Yard signs dot our landscape, appealing for us to vote for the kind of policies and leadership we most want for our community. Every campaign and every vote matters. But no choice offered to us on Nov. 6 is more important to families in our community than Measure 88.
On August 1 the Oregon Secretary of State’s Elections office assigned a title to the Protect Oregon Driver Licenses citizen’s veto referendum #301, Ballot Measure 88, to put before the state’s voters Senate Bill 833.
For more than 30 years, the Hood River Lions Club has been collecting and recycling newspapers as a way to fund various community projects.
When was the last time you asked someone if they were okay?
The United States consumes 83 percent of the world’s oxycodone and 99 percent of its hydrocodone, according to a 2010 International Narcotics Control Board report. These are all generally classified as potent painkillers and sedatives and used for a wide variety of medical needs such as pain control, anxiety and depression.
Earlier this summer, I attended the dedication ceremony for Insitu’s new production facility at Bingen Point. Not only will this building play a key role in the future of tech manufacturing in our area, but it meets high standards for energy efficiency and sustainability, and qualified for a high score by LEED for its construction and design.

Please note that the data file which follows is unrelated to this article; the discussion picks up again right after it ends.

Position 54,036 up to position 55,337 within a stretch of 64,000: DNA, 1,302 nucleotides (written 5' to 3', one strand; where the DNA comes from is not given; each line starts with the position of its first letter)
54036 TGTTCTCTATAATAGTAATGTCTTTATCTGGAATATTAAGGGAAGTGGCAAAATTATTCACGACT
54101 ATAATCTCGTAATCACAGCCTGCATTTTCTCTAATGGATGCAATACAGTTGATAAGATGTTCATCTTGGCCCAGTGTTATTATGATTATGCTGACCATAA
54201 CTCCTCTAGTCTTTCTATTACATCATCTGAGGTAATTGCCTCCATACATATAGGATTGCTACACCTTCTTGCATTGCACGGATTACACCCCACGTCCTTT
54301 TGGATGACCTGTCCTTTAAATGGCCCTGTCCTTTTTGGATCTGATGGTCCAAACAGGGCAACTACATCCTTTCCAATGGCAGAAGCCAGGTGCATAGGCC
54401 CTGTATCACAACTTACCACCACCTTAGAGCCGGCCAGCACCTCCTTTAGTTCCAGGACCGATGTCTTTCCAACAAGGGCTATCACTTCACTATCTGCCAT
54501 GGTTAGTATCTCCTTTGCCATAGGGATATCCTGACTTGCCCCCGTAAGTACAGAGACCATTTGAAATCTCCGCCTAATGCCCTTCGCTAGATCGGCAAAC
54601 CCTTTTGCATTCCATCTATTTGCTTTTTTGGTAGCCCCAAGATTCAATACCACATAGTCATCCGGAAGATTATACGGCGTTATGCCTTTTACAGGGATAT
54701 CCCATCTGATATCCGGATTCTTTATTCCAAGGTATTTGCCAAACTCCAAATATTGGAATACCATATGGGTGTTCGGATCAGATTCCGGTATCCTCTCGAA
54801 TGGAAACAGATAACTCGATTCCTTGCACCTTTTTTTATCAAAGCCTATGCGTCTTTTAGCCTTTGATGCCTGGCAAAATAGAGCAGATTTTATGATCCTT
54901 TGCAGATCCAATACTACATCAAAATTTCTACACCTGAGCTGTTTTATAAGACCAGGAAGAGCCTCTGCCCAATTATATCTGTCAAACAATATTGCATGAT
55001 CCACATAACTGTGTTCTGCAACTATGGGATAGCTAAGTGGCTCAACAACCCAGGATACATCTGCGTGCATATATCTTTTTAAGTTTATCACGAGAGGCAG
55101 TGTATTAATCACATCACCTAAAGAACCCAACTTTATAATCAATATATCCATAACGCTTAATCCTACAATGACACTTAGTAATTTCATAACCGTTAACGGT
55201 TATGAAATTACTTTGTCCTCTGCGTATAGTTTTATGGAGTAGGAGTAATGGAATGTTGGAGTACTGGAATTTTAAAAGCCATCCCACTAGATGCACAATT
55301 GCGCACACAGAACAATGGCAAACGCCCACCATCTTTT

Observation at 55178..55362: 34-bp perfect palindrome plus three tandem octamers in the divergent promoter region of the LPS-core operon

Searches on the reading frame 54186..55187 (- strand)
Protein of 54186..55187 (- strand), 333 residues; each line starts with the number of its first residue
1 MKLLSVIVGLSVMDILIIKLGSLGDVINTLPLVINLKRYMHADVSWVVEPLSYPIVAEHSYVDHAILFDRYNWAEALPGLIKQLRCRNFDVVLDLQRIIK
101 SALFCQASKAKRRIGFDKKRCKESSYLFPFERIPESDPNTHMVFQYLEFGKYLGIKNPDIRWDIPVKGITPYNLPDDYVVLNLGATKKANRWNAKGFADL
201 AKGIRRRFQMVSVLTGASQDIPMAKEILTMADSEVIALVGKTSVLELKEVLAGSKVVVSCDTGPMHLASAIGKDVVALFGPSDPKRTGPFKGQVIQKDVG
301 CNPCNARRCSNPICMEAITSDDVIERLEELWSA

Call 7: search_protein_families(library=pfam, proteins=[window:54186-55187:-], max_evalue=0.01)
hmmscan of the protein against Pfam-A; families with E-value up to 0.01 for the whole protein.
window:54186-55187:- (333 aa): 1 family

As you glance through our annual Women in Business supplement (in this issue), you would be forgiven for thinking women are doing just fine in the workforce — but the gender gap persists.
Arthur Babitz presented his final State of the City Address to Hood River Rotary on July 17. It is edited slightly for space reasons.
Percy Jensen of Hood River served as Port Commissioner from 1973-1993. He recently wrote this short history of how the Event Site came to be built and developed into the centerpiece of the windsurfing culture in the Gorge.
Another great 4th of July Fireworks celebration at the port and the cheers still rings in our ears after we clean up the site the morning after!
As a child, I always looked forward to the carefree joy of summertime. I remember the long days of playing outside at a nearby park until I needed to come home for lunch. Unfortunately, many of our nation’s children do not experience the simple joys of summer. In fact, far too many are left worrying where their next breakfast or lunch will come from when schools are dismissed for summer break.
(This article was first published on Nov. 13, 2004, in observance of the 50th anniversary of the end of World War II, when Hood River News invited veterans to write their World War II memories. Bartlien is co-grand marshal of the July 4 parade in Hood River.)
We pay large amounts of money to watch people kill one another on giant movie theater screens.
ANOTHER VOICE: ‘An exponential increase’: Hazards of train transport of fossil fuel bring mayor’s analytic protest
As mayor of Hood River, I am frequently called upon to take a stand on issues. As someone with strong opinions, you’d think this would be easy, but there’s a bit of subtlety required. As a citizen I am entitled to my strong opinions on any topic; as mayor of Hood River I am careful to limit myself to issues where the mayor and council have a legitimate policy concern under our city charter.
When the discussion comes to funding schools, streets and infrastructure, a common theme is to assess some tax or fee that doesn’t include big business. Governor Kitzhaber says he wants revenue reform and a state sales tax, but in a recent “special session” gave Nike a 30-year tax break. In Portland, commissioners proposed a residential street fee to fix potholes. No proposal I’m aware of demands that big business stop freeloading on the public.